Frame lower ceiling

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Old 03-16-14, 08:00 PM
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Frame lower ceiling

I am remodeling my basement and have 9' walls down there (of course the rest of the house is 8'...lol).

Given some mechanicals and other considerations, I'd like to drop part of the room it to 8' -- one side of the center support beam.

Any thoughts on the best way to do this? The area is 12.5' x 18'. One way would be to make a ledger with joist hangers, but that would require running 18' since the center beam is at the smaller dimension (nothing to hang a joist hanger there). I think that is too far.

I have also seen the metal systems that you can attach drywall to. But I was hoping to make another soffit around the lower ceiling. And I have no experience with any of them (or any idea where to even get one).
 
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Old 03-16-14, 09:52 PM
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Most people use a hung ceiling with the 4x2 panels. Why do you want to install a permanent ceiling, considering that you may need access, to pipes & other things?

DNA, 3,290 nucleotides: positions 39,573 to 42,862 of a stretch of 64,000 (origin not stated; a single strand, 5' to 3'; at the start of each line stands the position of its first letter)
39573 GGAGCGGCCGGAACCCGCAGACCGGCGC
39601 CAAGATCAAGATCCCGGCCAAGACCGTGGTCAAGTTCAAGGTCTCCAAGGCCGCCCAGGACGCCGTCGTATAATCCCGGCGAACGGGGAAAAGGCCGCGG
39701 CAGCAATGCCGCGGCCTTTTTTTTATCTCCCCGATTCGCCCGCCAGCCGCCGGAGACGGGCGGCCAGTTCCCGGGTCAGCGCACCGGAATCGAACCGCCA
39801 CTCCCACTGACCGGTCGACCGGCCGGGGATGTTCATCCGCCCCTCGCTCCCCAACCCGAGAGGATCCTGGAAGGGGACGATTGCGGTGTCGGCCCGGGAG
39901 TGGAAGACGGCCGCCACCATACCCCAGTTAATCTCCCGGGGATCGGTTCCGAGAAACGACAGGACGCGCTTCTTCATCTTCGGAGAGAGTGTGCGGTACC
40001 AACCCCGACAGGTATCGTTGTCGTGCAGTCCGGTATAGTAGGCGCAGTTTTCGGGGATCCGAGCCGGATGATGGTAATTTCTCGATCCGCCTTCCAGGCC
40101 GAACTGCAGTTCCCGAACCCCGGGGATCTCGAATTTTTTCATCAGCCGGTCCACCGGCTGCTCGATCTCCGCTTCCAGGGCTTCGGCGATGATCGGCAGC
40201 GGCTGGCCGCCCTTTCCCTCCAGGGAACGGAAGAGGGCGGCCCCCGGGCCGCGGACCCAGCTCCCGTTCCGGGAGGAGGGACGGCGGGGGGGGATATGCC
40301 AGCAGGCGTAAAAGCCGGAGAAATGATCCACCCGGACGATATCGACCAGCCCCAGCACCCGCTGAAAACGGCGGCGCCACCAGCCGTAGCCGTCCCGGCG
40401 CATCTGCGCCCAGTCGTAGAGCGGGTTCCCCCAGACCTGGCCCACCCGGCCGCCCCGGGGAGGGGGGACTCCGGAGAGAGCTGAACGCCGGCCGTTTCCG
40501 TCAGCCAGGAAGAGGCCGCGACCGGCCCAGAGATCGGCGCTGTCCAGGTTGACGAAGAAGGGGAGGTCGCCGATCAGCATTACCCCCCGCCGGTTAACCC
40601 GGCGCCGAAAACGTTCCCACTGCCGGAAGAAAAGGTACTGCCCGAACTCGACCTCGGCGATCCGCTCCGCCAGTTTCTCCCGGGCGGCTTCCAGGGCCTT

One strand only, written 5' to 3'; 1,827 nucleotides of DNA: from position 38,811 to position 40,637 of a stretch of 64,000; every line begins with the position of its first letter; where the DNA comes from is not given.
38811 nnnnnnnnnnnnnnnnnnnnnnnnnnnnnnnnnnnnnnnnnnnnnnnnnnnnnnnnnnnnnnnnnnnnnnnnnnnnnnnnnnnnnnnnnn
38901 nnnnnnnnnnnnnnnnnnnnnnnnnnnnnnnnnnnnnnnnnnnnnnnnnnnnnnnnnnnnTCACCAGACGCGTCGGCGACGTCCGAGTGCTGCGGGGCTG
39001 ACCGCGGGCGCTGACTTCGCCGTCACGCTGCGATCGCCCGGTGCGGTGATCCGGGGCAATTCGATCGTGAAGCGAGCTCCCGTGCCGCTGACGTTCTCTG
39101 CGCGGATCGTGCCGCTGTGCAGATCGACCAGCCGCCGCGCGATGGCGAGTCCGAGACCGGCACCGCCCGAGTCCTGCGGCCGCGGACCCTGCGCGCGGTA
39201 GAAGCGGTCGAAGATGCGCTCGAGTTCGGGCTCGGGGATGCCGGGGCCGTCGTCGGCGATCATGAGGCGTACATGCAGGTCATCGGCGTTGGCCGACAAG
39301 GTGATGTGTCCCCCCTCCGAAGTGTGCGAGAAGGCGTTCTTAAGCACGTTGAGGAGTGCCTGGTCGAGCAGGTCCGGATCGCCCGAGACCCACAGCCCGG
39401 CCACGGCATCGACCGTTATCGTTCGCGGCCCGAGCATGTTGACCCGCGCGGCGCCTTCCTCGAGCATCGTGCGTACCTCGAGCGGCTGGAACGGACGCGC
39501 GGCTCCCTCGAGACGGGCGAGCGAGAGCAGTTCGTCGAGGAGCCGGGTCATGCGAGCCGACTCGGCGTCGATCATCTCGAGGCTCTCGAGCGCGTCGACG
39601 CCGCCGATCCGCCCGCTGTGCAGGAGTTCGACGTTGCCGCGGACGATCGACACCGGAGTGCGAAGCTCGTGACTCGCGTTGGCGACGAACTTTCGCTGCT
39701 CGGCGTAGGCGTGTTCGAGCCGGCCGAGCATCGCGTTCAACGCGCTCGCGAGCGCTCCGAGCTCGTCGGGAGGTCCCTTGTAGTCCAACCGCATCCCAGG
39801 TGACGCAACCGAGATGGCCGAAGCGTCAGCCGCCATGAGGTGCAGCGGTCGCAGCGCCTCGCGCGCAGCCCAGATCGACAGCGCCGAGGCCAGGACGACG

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Old 03-17-14, 05:10 AM
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Yes, we have considered a drop ceiling, but we are definitely going the finished ceiling route. Creating access panels will be easy. All shut offs are located in areas that will be unfinished.

Another way I thought of last night would be to make mini "walls": 2x4 top and bottom plates with 9" "studs". Attach these parallel to the existing joists. Could that work? Would I need "lookouts" like I do on a soffit?
 
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Old 03-17-14, 06:08 AM
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Just for info...why not keep the 9' ceilings? You can box around the beam, making it a non- focal point. No additional framing. That is unless you have pipes, etc hanging down below joists.
 
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Old 03-17-14, 08:38 AM
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Chandler -- We could just box and make a soffit. However, we got a designer to lay out the basement, and we really like the look he created.